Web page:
Q: We're looking for advice to help our young crabapple tree. Several winter storms and heavy snow weighed down a branch and caused a split down the main trunk. Is there anything that can be done? The tree has sentimental value—Peggy Klocke, Carrington, N.D.
I love gardening phrases. As a small boy, when Mom said Aunt Margaret had "taken a slip," I thought she had fallen on the ice. Actually, she had snipped a coleus stem to start a new plant from a cutting, sometimes called a "slip." Likewise, "cutting back" doesn't mean you've given up cupcake calories at snack time. Cutting back is a garden phrase for reducing the height of a plant for a specific purpose. Early March works well for cutting back plants because they'll have about two and a half months to regrow before the outdoor gardening season begins in mid-May.
Q: I want to share what I found yesterday with our perennial sedum. I don't know what might happen, but I'm guessing we will get too cold again for the little shoots that are starting to grow.—Dick Sinner, Casselton, N.D. A: This winter's extended warm period has coaxed some perennials to begin growing dangerously early, which might cause problems. When early extended periods of warm temperatures arrive in late winter with little insulating snow cover, soil freezes and thaws multiple times, causing continual expansion and contraction.
Do you know what my most frequently heard gardening statement is? "I just don't have a green thumb." My answer is always: "Yes, you do." All of our thumbs turn green when we do many small, simple things properly. I was reminded of this recently while working with our houseplants. I noticed two spider plants that had been started at the same time a year ago, but now they look very different.
You can always spot a gardener because they save stuff. Our garages have a section dedicated to used cell-packs, plastic nursery pots and a stack of old flats that we're keeping because we might need them someday. If gardeners are so thrifty, how do we reconcile our yearly plant expenditures? It's easy. We convince ourselves that since we don't party on the French Riviera, own a yacht docked in Boston harbor or drink Dom Perignon, we're justified in buying plants.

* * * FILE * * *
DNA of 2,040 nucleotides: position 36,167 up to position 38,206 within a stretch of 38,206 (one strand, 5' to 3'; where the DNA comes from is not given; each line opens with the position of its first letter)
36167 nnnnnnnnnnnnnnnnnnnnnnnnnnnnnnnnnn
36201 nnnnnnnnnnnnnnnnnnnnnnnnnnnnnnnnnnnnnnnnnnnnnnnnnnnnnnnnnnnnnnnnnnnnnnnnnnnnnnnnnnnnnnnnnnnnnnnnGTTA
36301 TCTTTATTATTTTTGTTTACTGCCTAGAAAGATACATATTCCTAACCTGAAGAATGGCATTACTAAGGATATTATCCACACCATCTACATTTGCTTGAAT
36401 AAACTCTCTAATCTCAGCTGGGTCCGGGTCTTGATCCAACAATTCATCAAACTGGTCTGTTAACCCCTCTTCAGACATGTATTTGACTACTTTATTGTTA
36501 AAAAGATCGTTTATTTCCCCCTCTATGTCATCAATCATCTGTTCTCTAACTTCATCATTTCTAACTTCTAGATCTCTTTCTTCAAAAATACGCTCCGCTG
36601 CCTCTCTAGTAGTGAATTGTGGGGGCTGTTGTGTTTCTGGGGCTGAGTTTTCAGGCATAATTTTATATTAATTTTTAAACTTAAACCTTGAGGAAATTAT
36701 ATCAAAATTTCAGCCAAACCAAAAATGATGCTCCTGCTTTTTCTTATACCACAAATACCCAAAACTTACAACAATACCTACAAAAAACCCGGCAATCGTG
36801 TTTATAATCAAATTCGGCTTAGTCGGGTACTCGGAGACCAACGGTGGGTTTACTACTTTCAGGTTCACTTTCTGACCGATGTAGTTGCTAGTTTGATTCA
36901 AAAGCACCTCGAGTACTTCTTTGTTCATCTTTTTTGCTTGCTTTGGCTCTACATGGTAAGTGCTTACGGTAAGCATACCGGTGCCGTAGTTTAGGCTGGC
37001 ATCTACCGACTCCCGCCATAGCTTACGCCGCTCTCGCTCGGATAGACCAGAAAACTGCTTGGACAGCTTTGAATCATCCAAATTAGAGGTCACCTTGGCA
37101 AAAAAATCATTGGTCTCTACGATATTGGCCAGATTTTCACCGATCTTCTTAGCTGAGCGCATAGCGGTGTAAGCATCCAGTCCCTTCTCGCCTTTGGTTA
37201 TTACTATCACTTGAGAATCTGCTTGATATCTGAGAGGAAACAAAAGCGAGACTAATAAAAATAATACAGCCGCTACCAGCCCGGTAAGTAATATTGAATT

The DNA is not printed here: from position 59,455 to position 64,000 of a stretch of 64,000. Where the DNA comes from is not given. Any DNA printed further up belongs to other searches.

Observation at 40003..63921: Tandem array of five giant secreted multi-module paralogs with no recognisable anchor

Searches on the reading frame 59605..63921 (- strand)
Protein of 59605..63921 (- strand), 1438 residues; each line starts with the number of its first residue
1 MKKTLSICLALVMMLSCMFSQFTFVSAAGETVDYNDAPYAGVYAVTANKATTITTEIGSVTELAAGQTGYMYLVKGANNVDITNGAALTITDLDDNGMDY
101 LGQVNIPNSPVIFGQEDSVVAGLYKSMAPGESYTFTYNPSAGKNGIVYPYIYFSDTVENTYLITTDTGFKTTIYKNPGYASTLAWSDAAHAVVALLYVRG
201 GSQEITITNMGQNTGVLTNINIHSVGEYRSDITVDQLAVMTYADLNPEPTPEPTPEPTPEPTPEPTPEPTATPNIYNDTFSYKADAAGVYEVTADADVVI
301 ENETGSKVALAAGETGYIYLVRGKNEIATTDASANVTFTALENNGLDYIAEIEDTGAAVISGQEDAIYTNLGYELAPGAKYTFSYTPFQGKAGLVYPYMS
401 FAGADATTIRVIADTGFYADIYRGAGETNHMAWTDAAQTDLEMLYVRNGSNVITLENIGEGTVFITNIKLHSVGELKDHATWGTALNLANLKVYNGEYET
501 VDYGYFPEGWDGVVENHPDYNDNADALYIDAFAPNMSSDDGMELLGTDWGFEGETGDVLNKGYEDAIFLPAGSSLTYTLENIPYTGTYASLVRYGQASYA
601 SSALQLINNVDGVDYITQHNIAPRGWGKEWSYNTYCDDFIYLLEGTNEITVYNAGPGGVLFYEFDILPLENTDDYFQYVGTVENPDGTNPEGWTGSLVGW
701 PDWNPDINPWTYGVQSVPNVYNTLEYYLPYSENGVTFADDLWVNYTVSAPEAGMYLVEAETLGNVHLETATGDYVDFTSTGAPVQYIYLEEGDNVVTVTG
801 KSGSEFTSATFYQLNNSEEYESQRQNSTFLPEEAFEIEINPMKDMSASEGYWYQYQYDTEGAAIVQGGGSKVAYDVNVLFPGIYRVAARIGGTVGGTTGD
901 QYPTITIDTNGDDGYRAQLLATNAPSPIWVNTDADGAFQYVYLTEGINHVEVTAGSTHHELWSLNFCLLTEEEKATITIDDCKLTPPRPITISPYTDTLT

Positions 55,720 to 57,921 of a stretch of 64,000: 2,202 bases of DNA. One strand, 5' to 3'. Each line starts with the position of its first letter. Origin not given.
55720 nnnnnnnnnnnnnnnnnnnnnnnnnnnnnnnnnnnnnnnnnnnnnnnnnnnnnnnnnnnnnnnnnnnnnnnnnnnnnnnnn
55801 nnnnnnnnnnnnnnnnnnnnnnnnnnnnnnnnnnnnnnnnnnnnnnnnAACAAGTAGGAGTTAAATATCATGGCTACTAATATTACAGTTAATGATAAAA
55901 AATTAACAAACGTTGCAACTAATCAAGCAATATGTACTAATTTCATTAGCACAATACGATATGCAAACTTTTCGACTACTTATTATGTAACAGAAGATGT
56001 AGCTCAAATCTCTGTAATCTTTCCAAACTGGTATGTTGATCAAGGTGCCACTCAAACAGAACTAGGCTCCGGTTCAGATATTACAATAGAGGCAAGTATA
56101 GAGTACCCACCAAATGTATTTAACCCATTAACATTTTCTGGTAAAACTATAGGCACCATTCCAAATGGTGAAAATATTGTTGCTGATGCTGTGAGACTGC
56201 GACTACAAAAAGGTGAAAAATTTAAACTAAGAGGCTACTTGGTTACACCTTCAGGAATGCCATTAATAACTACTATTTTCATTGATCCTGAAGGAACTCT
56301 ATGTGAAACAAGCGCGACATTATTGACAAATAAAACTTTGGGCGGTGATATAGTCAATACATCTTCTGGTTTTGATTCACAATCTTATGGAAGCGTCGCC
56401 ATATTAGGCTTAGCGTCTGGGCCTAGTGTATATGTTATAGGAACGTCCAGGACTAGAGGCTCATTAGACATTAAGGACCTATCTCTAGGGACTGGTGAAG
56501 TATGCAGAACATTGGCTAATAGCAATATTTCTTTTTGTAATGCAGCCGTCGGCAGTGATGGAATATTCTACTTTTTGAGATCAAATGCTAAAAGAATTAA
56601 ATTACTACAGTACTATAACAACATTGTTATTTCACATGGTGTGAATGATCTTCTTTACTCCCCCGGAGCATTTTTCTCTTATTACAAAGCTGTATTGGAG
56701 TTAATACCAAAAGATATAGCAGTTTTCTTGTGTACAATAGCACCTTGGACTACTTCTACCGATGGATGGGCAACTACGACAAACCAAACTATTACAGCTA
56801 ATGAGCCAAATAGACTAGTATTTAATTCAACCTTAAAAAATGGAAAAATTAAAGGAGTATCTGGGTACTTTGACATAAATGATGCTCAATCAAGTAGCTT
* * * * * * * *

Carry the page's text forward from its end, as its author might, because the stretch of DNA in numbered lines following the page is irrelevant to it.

Q: Is there a garden center in town that stocks all of the recommended vegetable seed and plant cultivars based on the yearly updated North Dakota State University Extension list? It would be so much easier if I could purchase them all in one place versus driving around town to look for them at various garden centers.—Kari Forster, Fargo.
Q: I'm having problems with a gardenia tree. We kept it in a planter, and it appeared to be doing all right in the summer. Then some leaves began to turn dark and fall off, along with some blossoms. I also saw what looked like white mold on some of the wood.
What's more popular than televised sports, shopping, playing golf or watching movies? Gardening, of course. Vegetable gardening, flower-growing, lawncare, tending backyard fruit crops, caring for houseplants and enjoying a home's landscape engage more people worldwide than any other hobby, pastime or pursuit.
Q: I have a large jade plant that sits outside during summer and early fall and indoors the rest of the year. It has developed some holes in leaves near the bottom; they look like they might be from something boring through them. Could you offer an opinion?—Margaret Dahl, Battle Lake, Minn. A: Jade plants aren't overly insect prone. Sometimes they'll attract white cottony mealybugs, but those are easily noticed. Many leaf problems with jade plants can be traced to moisture troubles.
Remember when teachers told us tests were wonderful learning opportunities and quizzes were valuable ways to assess our knowledge? Most students didn't seem to enjoy exams quite as much as teachers enjoyed giving them. Compared to questions about supply-side economics or Newton's laws of physics, gardening quizzes are fun and refreshing. Don't bother cheating by looking up previously published quizzes; today's questions are fresh and can be answered in a few words. Oh, and keep your eyes on your own paper. Questions